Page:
- Fitness trainer David Kirsch started working with Kate Upton in August
- Upton did a strict cardio and sculpting boot camp, Kirsch says
- Bikini model also followed Kirsch's ABCs: no alcohol, bread or processed carbs
OK, we can admit it. Even though Kate Upton spent six days in Antarctica posing in minimal clothing in below-freezing temperatures -- which she says led to hypothermia and frostbite -- we're jealous.
Why? Um, because we don't look like that in a bikini.
Upton is the first model to be picked to do back-to-back covers for Sports Illustrated's swimsuit edition since Tyra Banks appeared for the second time in 1997. And you only have to look at the photos to figure out why.
Fitness trainer David Kirsch started working with Upton in August to prepare for the December photo shoot. We reached out to ask him about her exercise regimen, the biggest mistakes he sees clients make at the gym and why a strong mind is just as important as a strong body.
CNN: What was Upton's training schedule like?
David Kirsch: The idea was to step up the intensity and duration of the workouts, making it a strict cardio and sculpting boot camp that entailed body weights and resistance bands, sprinting and calisthenics, shadow- and kickboxing.
At the beginning, we worked out seven days a week, twice a day. Then we brought it down to five to six days a week for one hour a day.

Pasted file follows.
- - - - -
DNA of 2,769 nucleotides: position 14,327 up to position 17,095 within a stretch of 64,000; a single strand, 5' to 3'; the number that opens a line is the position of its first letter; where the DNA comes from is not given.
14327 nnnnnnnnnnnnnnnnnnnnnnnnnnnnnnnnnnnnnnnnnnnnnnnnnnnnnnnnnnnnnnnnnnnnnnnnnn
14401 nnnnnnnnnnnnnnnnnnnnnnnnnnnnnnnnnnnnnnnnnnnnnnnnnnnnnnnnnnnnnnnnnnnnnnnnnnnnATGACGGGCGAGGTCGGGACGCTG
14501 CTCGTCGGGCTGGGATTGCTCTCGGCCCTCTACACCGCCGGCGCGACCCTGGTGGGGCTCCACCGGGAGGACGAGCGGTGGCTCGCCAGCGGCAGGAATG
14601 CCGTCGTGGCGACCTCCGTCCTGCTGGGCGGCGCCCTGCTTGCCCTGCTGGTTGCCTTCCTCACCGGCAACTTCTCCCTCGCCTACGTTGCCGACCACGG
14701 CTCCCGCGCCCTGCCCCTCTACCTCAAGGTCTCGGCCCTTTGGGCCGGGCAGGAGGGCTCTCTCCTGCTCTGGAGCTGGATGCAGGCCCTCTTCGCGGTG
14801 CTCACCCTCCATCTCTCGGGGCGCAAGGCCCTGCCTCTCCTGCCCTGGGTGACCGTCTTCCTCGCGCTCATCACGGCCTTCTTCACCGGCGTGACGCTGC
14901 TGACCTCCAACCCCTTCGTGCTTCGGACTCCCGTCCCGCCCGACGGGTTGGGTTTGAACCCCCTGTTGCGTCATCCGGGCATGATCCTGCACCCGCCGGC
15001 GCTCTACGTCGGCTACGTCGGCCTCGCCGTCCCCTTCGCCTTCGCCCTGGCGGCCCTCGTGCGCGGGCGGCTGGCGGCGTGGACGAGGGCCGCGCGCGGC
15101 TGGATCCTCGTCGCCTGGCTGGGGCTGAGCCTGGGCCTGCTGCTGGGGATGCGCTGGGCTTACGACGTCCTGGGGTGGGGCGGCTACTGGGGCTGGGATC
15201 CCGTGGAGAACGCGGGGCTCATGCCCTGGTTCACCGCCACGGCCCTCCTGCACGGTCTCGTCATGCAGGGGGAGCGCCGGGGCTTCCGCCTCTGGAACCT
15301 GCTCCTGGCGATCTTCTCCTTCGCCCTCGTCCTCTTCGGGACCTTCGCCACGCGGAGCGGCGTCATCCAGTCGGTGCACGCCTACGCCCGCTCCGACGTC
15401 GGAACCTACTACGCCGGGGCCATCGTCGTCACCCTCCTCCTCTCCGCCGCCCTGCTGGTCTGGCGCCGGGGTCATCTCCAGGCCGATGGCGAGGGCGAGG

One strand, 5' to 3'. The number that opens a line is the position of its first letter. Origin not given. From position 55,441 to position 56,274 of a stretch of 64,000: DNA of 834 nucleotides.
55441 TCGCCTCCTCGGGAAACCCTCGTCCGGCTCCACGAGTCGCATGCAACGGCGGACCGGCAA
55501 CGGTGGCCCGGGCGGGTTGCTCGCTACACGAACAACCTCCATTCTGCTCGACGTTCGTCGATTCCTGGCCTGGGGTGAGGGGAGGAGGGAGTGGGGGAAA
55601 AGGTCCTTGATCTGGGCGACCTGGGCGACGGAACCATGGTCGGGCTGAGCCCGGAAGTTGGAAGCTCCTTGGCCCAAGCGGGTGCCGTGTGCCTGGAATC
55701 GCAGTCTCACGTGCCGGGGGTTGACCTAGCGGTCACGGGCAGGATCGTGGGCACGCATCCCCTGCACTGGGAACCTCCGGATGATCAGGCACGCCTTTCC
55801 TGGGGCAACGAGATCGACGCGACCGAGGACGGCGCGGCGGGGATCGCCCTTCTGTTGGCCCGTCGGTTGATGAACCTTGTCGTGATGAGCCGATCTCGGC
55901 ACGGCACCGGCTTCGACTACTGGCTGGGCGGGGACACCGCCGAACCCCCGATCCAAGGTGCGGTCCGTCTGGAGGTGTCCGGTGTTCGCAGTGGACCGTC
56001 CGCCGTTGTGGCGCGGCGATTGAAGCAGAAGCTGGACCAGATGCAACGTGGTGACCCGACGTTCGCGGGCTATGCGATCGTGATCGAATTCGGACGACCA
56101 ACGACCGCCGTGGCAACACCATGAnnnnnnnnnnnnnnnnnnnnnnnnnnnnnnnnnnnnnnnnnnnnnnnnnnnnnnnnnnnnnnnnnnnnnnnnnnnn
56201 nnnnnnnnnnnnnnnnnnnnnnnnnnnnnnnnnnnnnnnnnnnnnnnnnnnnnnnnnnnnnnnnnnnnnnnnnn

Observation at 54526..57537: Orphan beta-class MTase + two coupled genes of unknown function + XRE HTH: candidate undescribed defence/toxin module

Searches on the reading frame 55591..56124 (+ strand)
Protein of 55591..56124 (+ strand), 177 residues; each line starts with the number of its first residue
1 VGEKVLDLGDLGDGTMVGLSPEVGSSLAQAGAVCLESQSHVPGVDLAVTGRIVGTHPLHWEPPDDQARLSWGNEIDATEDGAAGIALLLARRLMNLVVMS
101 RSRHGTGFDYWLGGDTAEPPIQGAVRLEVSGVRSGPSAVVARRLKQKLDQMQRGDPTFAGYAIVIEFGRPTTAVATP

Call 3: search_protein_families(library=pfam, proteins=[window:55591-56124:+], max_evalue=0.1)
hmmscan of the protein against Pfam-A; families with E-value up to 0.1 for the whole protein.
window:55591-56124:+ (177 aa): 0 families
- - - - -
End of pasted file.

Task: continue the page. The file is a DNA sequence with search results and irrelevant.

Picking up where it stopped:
CNN: Was there a specific area she needed or wanted to tone?
Kirsch: Kate has beautiful, feminine curves, and I didn't want her to lose a crazy amount of weight. The goal was to lengthen and tone her thighs and inner thighs, and keep her butt perky.
It wasn't about dramatically changing her body; I didn't want to do that. Just tighten, tone, lengthen.
CNN: What was the most difficult thing for Upton? What was the easiest?
Kirsch: Most difficult for her was the sprinting -- getting up to a sprint was challenging. And the easiest was the boxing and kickboxing, mostly because she loved kicking my ass!
CNN: Do you have a training motto or No. 1 rule for your clients?
Kirsch: My training philosophy is sound mind, sound body. That is my No. 1 rule. That and follow my ABCs: no alcohol, bread or processed carbs.
CNN: What is the biggest obstacle people face in getting to the gym?
Kirsch: I think the biggest obstacle for most people is that they don't think they have the time to work out. But if you follow my advice and do my express workouts, or break your exercise into 10- to 15-minute increments throughout the day, you'll find that you have plenty of time to exercise in small doses.
CNN: What is the most common mistake you see people make while working out?
Kirsch: They don't subscribe to my mind-body philosophy of training; they're not doing the correct exercise for their body type, or they're distracted, socializing, using PDAs instead of focusing and visualizing.
CNN: Give our readers the ultimate piece of advice -- something you've learned over the years that they might not know.
Kirsch: The mind is more powerful than any muscle in our body. With our mind focused, we can will ourselves to unbelievable greatness.
We don't imagine we'll be posing on the cover of Sports Illustrated anytime soon, but maybe with Kirsch's tips we won't be as afraid to shed our cover-ups come summer. Share your favorite workout or nutrition advice on Twitter with the hashtag #getfit.